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Safety & Prevention

Important Information about Preventing Brain Injuries in Infants

One of the skills parents and caregivers need to learn is how to deal with stress. This is especially important when there seems to be no end to a baby's crying. Too often, when a parent or caregiver loses control the results can be harmful or deadly. 

The following is information from the American Academy of Pediatrics to help parents and caregivers cope with crying babies. Also included is information about injuries that could happen when parents and caregivers lose control of their tempers.

When Your Baby Cries, Take a Break!

If you have tried to calm your crying baby but nothing seems to work, it is important to stay in control of your temper. Remember, it is never OK to shake, throw, hit, slam, or jerk any child—and it never solves the problem!

If you feel like you are getting angry and might lose control, try the following: 

  • Take a deep breath and count to 10.
  • Place your baby in a safe place, leave the room, and let your baby cry alone for about 10 to 15 minutes.
  • Call someone close to you for emotional support.
  • Call your child's doctor. There may be a medical reason why your baby is crying.
  • Be patient. Colicky and fussy babies eventually grow out of their crying phase. Keeping your baby safe is the most important thing you can do. Even if you feel frustrated, stay in control and handle your baby with care. 

An Important Reminder for All Caregivers:

Anyone who cares for your children should know about the dangers of shaking or striking a baby's head. This includes anyone who cares for your children: child care providers, boyfriends, girlfriends, older siblings, grandparents, and neighbors. Make sure they know it is never OK to shake, throw, hit, slam, or jerk any child. 

If your children are being cared for by others, take some time to observe the caregiver-child interaction. Do they enjoy talking or playing with your children? How would they calm a crying baby? Other important things to keep in mind when choosing a caregiver are the caregiver's personality and habits. For example, people who are patient, responsible, and trustworthy are ideal caregivers while people who are easily angered or heavily drink alcohol or use other drugs are not ideal caregivers. Before selecting a child care provider, make certain the program is licensed or certified. 

What to Do When a Baby Cries:

It is not always easy to figure out why babies cry. They may be hungry or overtired. They may be cold or need their diapers changed. Crying is their only way of expressing their needs, and it's not because they dislike their parents. Sometimes it seems like they cry for no reason. 

The following are some ways to help calm a crying baby: 

  • Check to see if your baby's diaper needs changing.
  • Swaddle your baby in a large, thin blanket (ask your nurse or child's doctor to show you how to do it correctly) to help her feel secure.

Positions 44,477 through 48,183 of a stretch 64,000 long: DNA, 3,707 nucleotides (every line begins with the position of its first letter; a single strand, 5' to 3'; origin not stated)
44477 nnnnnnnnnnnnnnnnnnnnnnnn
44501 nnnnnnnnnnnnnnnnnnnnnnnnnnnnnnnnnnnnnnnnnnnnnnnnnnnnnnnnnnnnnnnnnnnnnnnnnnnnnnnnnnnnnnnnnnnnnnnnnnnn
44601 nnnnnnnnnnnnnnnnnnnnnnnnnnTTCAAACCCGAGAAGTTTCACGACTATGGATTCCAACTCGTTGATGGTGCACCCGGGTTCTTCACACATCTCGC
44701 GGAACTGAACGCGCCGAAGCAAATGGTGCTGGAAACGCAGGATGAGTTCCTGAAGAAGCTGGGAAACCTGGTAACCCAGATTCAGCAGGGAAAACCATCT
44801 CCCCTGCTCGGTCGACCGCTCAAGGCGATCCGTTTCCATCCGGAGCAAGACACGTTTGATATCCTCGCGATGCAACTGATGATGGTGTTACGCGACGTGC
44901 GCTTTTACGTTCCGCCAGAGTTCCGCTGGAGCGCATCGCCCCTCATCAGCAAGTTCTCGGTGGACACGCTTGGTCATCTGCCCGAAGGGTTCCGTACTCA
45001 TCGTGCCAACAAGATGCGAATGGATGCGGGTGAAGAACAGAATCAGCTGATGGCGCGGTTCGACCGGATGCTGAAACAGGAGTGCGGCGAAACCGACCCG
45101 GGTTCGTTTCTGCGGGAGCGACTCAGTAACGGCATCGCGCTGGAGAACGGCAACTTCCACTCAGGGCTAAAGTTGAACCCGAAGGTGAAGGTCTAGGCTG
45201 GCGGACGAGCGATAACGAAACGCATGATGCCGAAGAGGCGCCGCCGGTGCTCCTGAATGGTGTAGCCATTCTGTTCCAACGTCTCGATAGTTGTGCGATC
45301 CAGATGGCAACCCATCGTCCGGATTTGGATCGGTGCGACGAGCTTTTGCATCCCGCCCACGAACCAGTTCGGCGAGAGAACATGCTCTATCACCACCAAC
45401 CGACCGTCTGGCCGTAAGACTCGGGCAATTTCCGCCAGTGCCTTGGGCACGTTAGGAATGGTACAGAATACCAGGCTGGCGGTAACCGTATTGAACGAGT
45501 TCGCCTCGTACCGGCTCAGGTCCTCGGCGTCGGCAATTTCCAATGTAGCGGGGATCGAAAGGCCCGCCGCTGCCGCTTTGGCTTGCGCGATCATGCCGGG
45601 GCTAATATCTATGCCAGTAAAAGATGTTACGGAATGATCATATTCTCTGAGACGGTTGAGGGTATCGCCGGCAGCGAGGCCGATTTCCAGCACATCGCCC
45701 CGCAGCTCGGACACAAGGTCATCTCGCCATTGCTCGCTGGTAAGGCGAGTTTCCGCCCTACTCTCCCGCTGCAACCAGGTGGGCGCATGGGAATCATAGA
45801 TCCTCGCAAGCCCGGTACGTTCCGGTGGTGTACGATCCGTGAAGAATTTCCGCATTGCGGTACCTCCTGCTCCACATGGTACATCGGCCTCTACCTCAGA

• Feed your baby slowly, stopping to burp often.
  • Offer your baby a pacifier.
  • Hold your baby against bare skin, like on your chest, or cheek-to-cheek.
  • Rock your baby using slow, rhythmic movements.
  • Sing to your baby or play soft, soothing music.
  • Take your baby for a walk in a stroller.
  • Go for a ride with your baby in the car (remember to always use a car seat).

If you have tried all of these and your baby continues to cry, go back and try them again. Most babies get tired after crying for a long time and eventually will fall asleep. If all else fails, call your child's doctor and share your concerns and your stress. 

What is Abusive Head Trauma?

Abusive head trauma, including shaken baby syndrome, is a serious type of head injury. It is caused by shaking, throwing, hitting, slamming, or jerking. 

Too often, abusive head trauma leads to the death of a baby. It also can lead to:

Babies are not able to fully support their heavy heads. As a result, violent and forceful shaking or impact causes a baby's brain to be injured.

Signs and Symptoms of Abusive Head Trauma

Victims of abusive head trauma may show one or all of the following signs and symptoms:

  • Irritability
  • Lethargy (trouble staying awake)
  • Trouble breathing
  • Vomiting
  • Coma (unable to be awakened) 

Abusive head trauma often occurs when a parent or other caregiver reacts impulsively in anger or frustration, often because the baby will not stop crying. Abusive head trauma is a serious form of child abuse. 

Additional Information & Resources:

 

Last Updated
4/23/2015
Source
Protecting Your Baby From Abuse: Important Information About Preventing Brain Injuries in Infants (Copyright © 2010 American Academy of Pediatrics)
The information contained on this Web site should not be used as a substitute for the medical care and advice of your pediatrician. There may be variations in treatment that your pediatrician may recommend based on individual facts and circumstances.